• In the case of Davenport v Bishopp 1843 2 y c cc 451, it was held that the full amount of damages can be recovered for a breach of covenant by a person within marriage consideration even if other beneficiaries were volunteers.

Facts of the Case

  • A wife in a marriage settlement failed to settle her share in a breach of covenant.
  • The husband (C) sued the legal heir of his deceased wife, D, for the transfer of property from the heir into the marriage settlement.
  • D argued that whilst the property should go into the trust to give the husband a life interest, the volunteer beneficiaries which were the next of kin, should not be given any benefit whatsoever.

Issues in Davenport v Bishopp 1843 2 y c cc 451

  • Were the volunteers entitled to any share

Held by Court of Chancery

  • Damages recoverable are to be an estimate of C’s life interest and the interest of the next of kin.

Knight Bruce VC

  • It was held that, a trust, once constituted is constituted for all the beneficiaries, volunteers or not.
  • The trustee of the settlement may be thought to be a trustee of the covenant for the benefit of both C and the next of kin.
  • If there is only a volunteer beneficiary, the trustee could not sue successfully to constitute the trust.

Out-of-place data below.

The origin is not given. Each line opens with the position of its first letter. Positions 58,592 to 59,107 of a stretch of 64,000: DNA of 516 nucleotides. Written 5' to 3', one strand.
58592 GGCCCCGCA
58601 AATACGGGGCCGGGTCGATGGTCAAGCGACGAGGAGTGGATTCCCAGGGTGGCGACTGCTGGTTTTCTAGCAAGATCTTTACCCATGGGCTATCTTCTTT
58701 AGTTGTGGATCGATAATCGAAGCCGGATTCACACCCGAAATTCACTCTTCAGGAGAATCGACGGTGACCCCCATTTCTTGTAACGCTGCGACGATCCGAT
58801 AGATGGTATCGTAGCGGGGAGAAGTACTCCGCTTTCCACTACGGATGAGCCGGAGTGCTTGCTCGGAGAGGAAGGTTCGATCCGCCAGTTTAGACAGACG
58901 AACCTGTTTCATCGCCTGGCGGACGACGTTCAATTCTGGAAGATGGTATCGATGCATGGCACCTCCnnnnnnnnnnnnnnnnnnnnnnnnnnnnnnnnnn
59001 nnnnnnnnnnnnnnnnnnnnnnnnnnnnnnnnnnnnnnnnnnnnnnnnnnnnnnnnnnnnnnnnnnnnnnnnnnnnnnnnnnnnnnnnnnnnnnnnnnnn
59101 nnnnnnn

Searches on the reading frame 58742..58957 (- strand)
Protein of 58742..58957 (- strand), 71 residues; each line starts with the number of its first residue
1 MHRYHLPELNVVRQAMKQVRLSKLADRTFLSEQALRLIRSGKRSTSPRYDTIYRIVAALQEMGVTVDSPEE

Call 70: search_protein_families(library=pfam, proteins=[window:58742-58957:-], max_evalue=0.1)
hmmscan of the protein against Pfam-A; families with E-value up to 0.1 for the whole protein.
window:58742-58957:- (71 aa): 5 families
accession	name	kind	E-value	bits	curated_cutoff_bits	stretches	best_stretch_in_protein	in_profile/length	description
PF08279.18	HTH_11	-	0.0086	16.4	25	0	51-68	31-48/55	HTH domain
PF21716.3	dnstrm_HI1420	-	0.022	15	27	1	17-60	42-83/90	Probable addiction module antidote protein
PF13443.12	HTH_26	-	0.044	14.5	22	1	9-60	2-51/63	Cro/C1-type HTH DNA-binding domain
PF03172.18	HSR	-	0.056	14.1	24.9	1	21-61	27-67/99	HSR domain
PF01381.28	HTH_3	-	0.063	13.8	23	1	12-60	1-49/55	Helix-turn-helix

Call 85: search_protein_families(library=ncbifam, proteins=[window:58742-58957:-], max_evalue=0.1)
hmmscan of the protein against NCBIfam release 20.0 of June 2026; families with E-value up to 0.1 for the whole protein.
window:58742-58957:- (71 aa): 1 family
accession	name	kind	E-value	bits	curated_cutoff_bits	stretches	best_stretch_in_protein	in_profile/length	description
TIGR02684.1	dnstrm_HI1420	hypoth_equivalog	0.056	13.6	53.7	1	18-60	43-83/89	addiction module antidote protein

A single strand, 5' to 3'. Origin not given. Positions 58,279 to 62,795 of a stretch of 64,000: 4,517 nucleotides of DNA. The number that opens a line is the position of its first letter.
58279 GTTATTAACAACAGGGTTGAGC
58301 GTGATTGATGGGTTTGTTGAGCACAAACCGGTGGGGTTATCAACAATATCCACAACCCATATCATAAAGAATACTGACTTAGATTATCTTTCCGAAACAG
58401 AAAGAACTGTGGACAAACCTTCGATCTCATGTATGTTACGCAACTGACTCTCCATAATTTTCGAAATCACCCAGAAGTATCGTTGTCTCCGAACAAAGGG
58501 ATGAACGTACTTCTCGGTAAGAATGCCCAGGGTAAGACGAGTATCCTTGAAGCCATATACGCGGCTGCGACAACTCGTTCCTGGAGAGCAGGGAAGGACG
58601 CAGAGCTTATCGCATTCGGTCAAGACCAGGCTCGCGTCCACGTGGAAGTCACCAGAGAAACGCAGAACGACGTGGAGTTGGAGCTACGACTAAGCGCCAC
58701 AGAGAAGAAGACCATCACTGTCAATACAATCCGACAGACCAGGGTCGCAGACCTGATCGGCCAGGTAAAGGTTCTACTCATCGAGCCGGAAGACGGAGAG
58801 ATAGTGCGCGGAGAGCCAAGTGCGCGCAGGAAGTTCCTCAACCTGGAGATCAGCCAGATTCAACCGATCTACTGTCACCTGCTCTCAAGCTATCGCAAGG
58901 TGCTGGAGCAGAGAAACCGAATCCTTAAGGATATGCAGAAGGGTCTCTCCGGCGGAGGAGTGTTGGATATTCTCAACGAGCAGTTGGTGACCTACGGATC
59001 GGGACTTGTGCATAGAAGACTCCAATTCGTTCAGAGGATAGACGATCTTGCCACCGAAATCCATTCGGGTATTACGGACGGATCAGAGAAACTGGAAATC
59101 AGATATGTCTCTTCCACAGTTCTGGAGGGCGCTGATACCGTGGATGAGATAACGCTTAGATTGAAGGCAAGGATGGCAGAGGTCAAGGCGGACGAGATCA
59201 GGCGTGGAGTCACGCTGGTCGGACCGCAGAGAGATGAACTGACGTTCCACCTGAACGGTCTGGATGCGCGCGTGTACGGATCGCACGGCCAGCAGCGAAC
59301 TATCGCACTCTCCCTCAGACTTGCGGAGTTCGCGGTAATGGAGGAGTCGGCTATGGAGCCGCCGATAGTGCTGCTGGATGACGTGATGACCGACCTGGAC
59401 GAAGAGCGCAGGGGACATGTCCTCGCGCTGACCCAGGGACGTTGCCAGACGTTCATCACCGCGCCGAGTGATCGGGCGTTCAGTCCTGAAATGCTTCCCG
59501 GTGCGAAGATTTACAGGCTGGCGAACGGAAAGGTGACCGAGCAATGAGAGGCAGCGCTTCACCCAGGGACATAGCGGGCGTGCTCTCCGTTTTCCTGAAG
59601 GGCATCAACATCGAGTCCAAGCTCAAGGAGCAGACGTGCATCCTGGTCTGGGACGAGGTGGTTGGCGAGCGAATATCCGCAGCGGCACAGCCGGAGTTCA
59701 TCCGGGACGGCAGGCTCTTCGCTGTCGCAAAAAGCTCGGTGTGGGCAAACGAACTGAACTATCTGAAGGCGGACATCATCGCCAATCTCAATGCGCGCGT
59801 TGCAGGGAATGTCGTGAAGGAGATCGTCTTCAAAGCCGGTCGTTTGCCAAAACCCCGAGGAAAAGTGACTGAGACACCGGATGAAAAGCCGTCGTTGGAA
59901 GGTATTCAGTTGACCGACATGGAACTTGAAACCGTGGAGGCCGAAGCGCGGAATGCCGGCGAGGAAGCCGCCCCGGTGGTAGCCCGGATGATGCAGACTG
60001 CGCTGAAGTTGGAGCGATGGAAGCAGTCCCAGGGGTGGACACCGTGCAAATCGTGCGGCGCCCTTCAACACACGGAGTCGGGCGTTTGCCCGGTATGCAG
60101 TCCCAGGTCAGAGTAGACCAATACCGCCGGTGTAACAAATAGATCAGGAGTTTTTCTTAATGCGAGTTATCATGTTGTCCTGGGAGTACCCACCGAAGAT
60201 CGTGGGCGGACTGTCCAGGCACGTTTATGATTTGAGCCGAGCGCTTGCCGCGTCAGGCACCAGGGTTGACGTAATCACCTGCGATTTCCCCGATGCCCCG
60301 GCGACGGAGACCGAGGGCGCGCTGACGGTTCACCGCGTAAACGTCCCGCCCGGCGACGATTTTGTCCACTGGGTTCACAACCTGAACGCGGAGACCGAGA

• “In Goring v. Nash, Lord Hardwicke observes: ” The strict measure which governs the Court in a question between persons who come to carry articles into execution and purchasers is not the rule of this Court [between families], for between families the Court have considered whether a superior or inferior equity arises on the part of the person who comes for a specific performance.” ” It is one consideration,” he adds, ” how far the Court will support agreements of this kind against relations in a family, and another against purchasers and creditors.I may further observe that, as far as S. Davenport himself is concerned, it is not disputed that a specific performance would be executed; but the Court, being in possession of the cause, will not divide the covenant, and decreeing a special per- formance in favour of the Plaintiff as to part, send him to law as to the residue. Lord Hardwicke, in the same case of Goring v. Nash, observes that, where marriage articles have been decreed at all, they have been carried into execution even as to collaterals, and not carried into execution in part only. I think, therefore, the judgment must be affirmed”. Pg 801